Meanwhile, the new leader of the Jets, Riff (a powerful Mike Faist who takes being on gang member for life deathly seriously, partially because he has nothing else to latch onto and doubly so with the ongoing gentrification, feeling his current way of living threatened), pressures Tony into re-joining the ranks and participating in an upcoming “Rumble” between the gangs. Unsurprisingly, Tony is disinterested and would prefer spending time with Maria away from both groups (some of the best or reworked scenes allow for a better sense of who these people are and why they become lost in one another, although it’s still the least underdeveloped aspect of the narrative). If he can find a way to stop the all-out brawl from happening, maybe these star-crossed lovers will find happiness with both gangs redirecting their anger at law enforcement (Corey Stoll and Brian d’Arcy James take on the roles of Officer Krupke and Lieutenant Schrank) and the system exponentially raising their hatred for one another.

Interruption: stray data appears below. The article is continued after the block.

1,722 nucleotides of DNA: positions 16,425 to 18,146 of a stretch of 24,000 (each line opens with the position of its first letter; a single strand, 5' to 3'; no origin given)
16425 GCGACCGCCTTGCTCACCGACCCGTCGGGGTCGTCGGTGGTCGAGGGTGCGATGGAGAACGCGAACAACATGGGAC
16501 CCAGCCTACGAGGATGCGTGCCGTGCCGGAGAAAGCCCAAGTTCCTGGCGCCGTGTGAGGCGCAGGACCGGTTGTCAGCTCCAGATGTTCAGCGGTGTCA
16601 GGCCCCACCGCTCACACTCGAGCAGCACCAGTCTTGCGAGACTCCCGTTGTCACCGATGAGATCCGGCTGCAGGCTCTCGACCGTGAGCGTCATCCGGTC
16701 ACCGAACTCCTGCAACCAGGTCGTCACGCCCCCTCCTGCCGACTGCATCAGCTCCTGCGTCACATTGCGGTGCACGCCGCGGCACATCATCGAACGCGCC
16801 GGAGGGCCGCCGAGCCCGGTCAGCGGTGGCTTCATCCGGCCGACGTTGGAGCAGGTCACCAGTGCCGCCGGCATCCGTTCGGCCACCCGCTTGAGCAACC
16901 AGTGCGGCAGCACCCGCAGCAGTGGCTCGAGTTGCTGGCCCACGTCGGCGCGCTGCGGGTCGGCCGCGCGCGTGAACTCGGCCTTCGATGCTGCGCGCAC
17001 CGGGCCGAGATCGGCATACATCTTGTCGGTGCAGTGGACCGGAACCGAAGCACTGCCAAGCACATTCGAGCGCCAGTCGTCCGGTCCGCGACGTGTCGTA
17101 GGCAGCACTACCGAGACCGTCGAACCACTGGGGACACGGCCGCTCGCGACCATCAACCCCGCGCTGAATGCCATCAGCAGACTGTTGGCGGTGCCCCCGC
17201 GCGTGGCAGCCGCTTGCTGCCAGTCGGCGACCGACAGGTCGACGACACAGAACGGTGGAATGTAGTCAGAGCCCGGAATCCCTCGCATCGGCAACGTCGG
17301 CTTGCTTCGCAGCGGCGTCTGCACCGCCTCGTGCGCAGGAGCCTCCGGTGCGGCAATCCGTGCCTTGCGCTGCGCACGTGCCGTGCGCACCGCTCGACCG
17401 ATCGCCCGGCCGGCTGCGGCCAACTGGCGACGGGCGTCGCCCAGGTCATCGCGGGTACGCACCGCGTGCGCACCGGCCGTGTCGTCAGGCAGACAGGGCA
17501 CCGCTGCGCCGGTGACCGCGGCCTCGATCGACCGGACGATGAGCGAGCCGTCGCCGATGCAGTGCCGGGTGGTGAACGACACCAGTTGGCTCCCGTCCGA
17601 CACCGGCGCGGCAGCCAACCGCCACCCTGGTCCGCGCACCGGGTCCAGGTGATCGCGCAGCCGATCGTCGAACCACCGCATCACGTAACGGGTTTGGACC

On a more minor but no less meaningful note, this version of West Side Story contains a more thoughtful approach to the tomboy Anybodys, who here appears to be a boy portrayed by non-binary actor Iris Menas(or at the very least, someone yet to transition for sure that they are male), rounded out with a touching scene of acceptance. Of all the ways to update aspects of these characters, this feels like the most obvious one, but it doesn’t take away from its impact.